Reply

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    Erika - The Teenage Taste — February 8, 2012 @ 8:09 am

    Oh this sounds absolutely fabulous! Mother Lovett sure knew her food! :-D

    Reply

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    Jennifer@Peanut Butter and Peppers — February 8, 2012 @ 8:12 am

    The soup looks wonderful!! I love soup this time of year, served with some warm crusty bread!! Hmm, I never used dried beans, to lazy! :) Have a great day!!

    Reply

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    Kathryn — February 8, 2012 @ 8:24 am

    Only families can carry on such an argument. I spent half an hour arguing loudly with my mother at the weekend about whether their house had a back door or a front door. Good times.

    Beans and ham all in a warming winter soup sounds so good to me right now!

    Reply

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    Brooke @ My Little Thermomix — February 8, 2012 @ 8:28 am

    Can’t wait to try it! Brilliantly written, as per usual.

    Reply

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    Stacy — February 8, 2012 @ 8:28 am

    If she cooked this all day and soaked the beans the beans would be mush. I don’t think she soaked the beans. We always add about 1/2 teaspoon of baking soda to cut down on all the gas. That was a staple for any beans at my moms house.Thanks for sharing I can’t wait to try this!

    Reply

    • Jessica — February 8th, 2012 @ 8:46 am

      Never heard of that! Interesting!

      Reply

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    The Mrs @ Success Along the Weigh — February 8, 2012 @ 8:30 am

    I just ran across my Ciara sparkly perfumed lotion 2 weeks ago and couldn’t bring myself to throw it out! Love that smell but my nose/allergies beg to differ.

    Looks great regardless of the great bean soak debate!

    Reply

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    Becki's Whole Life — February 8, 2012 @ 8:38 am

    Well, if you are telling me that you didn’t soak the beans I am going with it! My mom made bean soup at Christmas and everyone loved it. I love that this recipe uses potatoes, too…..and navy beans are my fav.

    My logic on this argument is that maybe she sometimes soaked them and sometimes she didn’t? I mean, it would probably be unusual for your mom to think she didn’t soak them without Mother Lovett saying it at some point (since it is out of the norm)..ya know? So maybe they are both right:-)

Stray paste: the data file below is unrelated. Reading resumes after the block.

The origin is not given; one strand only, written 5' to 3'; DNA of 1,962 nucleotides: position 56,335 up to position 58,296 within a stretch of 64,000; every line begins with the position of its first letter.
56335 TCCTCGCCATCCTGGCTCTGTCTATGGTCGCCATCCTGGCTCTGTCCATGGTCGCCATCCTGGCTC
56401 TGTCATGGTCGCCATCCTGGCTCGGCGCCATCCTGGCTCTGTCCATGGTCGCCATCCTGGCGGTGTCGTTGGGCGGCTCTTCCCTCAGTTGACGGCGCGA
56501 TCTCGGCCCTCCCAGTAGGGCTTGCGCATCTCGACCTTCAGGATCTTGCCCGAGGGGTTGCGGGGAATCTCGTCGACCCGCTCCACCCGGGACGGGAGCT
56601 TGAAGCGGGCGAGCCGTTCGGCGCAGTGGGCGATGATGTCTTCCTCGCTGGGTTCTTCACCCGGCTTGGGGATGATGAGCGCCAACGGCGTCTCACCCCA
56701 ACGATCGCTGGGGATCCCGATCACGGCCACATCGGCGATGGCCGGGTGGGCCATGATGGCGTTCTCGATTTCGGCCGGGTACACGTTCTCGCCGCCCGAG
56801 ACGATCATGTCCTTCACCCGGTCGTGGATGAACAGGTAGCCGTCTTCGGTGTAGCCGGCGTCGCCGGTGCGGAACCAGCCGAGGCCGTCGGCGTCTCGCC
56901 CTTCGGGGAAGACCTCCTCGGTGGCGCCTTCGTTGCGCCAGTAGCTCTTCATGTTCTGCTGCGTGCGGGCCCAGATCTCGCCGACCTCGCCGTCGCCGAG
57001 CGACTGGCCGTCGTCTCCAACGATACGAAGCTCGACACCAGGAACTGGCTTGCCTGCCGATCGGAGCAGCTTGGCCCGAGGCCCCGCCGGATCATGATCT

Reply

    • Jessica — February 8th, 2012 @ 8:45 am

      I think the same – I think there were probably a handful of times that Mother Lovett didn’t have the time to cook the soup all day, so she soaked the beans which made it go quicker… which is what my aunt remembers. And my mom remembers her never soaking them and cooking the soup forever. Ha!

      Reply

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    Megan — February 8, 2012 @ 8:40 am

    Your ham jokes had me giggling! I hate ham/pork (sorry bacon!)

    Would a vegetarian option work?

    Reply

    • Jessica — February 8th, 2012 @ 8:44 am

      Hmmm I’m honestly not sure what vegetarian option (if any) would work here, because the ham is pretty essential to the flavor. If you think of something let me know!

      Reply

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    Gen — February 8, 2012 @ 8:42 am

    Yum!!! I love pretty much all soup….and this looks delicious!

    Reply

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    Christina @ This Woman Cooks! — February 8, 2012 @ 8:44 am

    I hate talking to strangers too- I’ve never spoken to a butcher!

    Reply

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    Bev Weidner — February 8, 2012 @ 8:44 am

    Heheheh, you said “bone-in.” Heheheheh.

    Reply

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    Katrina — February 8, 2012 @ 8:48 am

    Mother Lovett has the best recipes!! This one is fab.

    Reply

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    Heather (Heather's Dish) — February 8, 2012 @ 8:52 am

    love the argument about soaking the damn beans…really, with all that ham, who cares? just feed me already!

    Reply

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    Aimee @ ShugarySweets — February 8, 2012 @ 8:54 am

    Thats an awesome story! My family would continue an argument about that for years. And probably start hunting through every single picture/recipe to find PROOF of their point.
    Meanwhile, I would just be slurping soup and saying “success.”

    Reply

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    Angela @ Eat Spin Run Repeat — February 8, 2012 @ 8:55 am

    I can’t believe you waited 30 months to finally share this, but I totally understand now because I can’t say I’ve ever purchased a ham either!! I love the bean story!

    Reply

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    kathleen @ the daily crumb — February 8, 2012 @ 8:56 am

    mmmm if it’s a mother lovett recipe it must be delicious!! thanks for sharing :)

    Reply

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    Marisa — February 8, 2012 @ 8:58 am

    Love bean soup. Think you can use ham hocks/shanks in this…I think they would add a smokey flavor…

    Reply

    • Jessica — February 8th, 2012 @ 9:12 am

      Yes definitely! I’m pretty sure sometimes she used a ham hock.

      Reply

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    heather — February 8, 2012 @ 8:59 am

    This is a treasure! Sharing family recipes is a majorly big deal in my book. Mother Lovett’s recipe reminds me of a bean soup that my grandmother made, but without the potatoes. I cannot WAIT to make this! Thank you for sharing Jessica. I just love you. For reals. xxoo

    Reply

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    chelsey @ clean eating chelsey — February 8, 2012 @ 9:11 am

    I’m that lame reader who actually calculated how many days a millions minutes was – it’s 641. That is almost two years. You’ve done well.